Yes, branding under your own name may be a bad idea.
Given the large number of “experts” giving this advice, I’m going to be a lone voice in the wilderness here and advocate against this practice.
Following this advice blindly could cost you later. But instead of telling you what to do, I’m going to educate you on some points that I believe those other so-called experts ignore… and then you can make an educated decision that is right for you, and your business.
Here are 3 important points to keep in mind if you are thinking of branding under your name:
1. Your name doesn’t convey what your site is about.
When a visitor lands on your website, you have about 15 seconds to capture their attention and convey to them that they are in the right place. 15 seconds or LESS.
So when the name of your website is your name — say, LesaTownsend.com — and your banner says “Lesa Townsend”, people have no idea what your site is about. Well, maybe they do, if it is all about you. But if you are trying to run a business via your website, you have to first convince the visitor that you have something of value to offer her before she will care at all about you.
It is much easier to convey what (and who) your site is about when you brand under a name that conveys the value you bring to your clients. For example, I’m working on a new website called Vor Business Training and I bet you already know exactly what the site is about.
2. Your name doesn’t help you earn search traffic
If you would like search engines to send you traffic, you have to help them to figure out what your site is about. This process is commonly referred to as Search Engine Optimization, or SEO, but it’s really nothing more than giving the search engines the information that they need to accurately catalog and display your site.
Since search engines can’t read, they use an algorithm to determine what the webpage is about. This algorithm looks at several components on the page, which include:
- URL/Domain name
- Site title and description
- Page/post title
- Page/post meta description
- Headings (H1, H2, and H3)
- Bolded and italicized words
- Post or page content
The more your keywords appear in all of these areas, the more clearly your site contains information about that keyword. (Check out the SEO for Bloggers and Other Content Creators Course for more tips on writing content for good SEO.)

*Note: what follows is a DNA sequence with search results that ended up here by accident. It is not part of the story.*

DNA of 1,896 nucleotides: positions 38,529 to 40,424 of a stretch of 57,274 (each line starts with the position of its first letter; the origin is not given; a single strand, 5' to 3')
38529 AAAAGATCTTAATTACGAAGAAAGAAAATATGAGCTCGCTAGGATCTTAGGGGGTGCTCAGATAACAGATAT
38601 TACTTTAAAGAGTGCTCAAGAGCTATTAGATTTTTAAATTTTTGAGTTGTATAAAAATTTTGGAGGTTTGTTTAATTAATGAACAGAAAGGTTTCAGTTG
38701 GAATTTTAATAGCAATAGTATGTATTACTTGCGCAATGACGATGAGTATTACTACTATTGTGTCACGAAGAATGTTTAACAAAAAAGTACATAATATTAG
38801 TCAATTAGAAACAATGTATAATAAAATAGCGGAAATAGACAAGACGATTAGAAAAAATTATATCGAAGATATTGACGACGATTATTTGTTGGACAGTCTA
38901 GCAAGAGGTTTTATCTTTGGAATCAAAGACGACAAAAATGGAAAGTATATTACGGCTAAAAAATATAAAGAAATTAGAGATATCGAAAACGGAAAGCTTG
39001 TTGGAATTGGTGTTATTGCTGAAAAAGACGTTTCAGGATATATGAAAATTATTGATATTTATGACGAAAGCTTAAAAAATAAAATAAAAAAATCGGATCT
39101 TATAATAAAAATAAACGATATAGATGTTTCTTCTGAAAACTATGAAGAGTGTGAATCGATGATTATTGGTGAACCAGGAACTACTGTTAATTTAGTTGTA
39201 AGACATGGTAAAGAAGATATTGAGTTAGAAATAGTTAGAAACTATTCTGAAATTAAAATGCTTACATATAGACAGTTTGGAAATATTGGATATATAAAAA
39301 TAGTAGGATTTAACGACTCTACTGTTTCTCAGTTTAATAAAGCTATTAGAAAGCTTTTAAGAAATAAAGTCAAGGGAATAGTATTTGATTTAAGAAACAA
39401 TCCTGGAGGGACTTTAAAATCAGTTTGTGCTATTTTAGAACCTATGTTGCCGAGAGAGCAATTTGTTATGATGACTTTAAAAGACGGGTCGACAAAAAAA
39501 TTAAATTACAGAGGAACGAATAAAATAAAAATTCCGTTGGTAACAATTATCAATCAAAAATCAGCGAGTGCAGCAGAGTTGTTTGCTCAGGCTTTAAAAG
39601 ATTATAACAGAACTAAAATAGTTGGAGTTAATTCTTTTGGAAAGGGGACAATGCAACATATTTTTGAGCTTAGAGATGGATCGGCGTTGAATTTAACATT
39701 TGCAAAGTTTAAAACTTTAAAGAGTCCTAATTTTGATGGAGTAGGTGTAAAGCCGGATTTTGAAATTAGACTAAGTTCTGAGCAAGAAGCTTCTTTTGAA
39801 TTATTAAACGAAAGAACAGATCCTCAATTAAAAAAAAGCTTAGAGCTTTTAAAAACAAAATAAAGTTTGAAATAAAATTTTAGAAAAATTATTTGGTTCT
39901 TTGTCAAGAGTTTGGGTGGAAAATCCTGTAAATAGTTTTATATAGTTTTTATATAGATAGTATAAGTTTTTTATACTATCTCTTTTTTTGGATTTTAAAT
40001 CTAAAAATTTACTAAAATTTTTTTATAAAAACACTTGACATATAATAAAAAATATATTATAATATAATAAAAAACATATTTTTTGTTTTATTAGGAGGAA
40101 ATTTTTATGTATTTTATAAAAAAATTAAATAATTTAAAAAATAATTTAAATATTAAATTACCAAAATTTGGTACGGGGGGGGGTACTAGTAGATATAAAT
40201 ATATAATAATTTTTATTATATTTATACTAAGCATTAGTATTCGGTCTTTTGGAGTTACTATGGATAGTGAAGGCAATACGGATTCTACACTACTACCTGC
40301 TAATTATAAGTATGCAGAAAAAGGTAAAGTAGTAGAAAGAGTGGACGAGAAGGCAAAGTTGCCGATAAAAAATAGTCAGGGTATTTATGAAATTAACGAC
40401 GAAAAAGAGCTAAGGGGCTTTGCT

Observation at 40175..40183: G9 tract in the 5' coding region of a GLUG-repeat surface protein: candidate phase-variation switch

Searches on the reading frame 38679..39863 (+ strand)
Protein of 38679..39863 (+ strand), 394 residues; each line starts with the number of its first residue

When you brand under your name, many of these important components will be taken by your name. This displaces other important keywords that could help you to get in front of people looking for your services, but who don’t know your name.
Note: Your name is the easiest keyword to rank for outside of what your site is about. You do NOT need to waste value real estate in order to accomplish this goal. Just put your name on your About page, make sure your name is credited as the author of the content you write (not “admin”), and create some text links of your name pointing back to your site. That’s all I did and you’ll find this site listed on page 1 of Google for “lesa townsend.”
3. What happens to your business when you can no longer run it?
No matter how much you enjoy what you do, you can’t do it forever. Illness, disability, retirement, death — one of these life events will prompt you to leave your business. What happens to your business — your baby — when you can no longer run it?
If your business is branded solely around you, it is pretty much done when you are. No one else can step into your shoes and become you (Unless you have a comprehensive training program in place long before you leave — like Dale Carnegie).
But if you brand under a business name, you can sell your business to someone else with only a small amount of prior planning. The work that you do in the world then continues without you.
If you are a new entrepreneur or coach, I do NOT recommend branding under your name. It is simply too difficult to get traction.
Too hard to earn search traffic….
Too hard to convey what you do….
Too hard to build name recognition…
Too hard to get the exposure that you need to launch your business.
Instead, name your business something that easily conveys what you do. This type of name might not be cute, but cute doesn’t pay the bills. You want to make it as easy as possible for the right clients to find you… and recognize that they have come to the right place.
That doesn’t mean that there isn’t a place for branding under your name. There is. But only after you have established a reputation and garnered yourself some name recognition. Then, it makes total sense to brand under your name.
Here’s my only blanket advice: If the url or domain name for your name is still available, buy it. You can forward it to whatever other website you use for your business (type in lesatownsend.com and see what I mean). And owning it gives you the option of branding under your name later, if it becomes appropriate to do so for your business.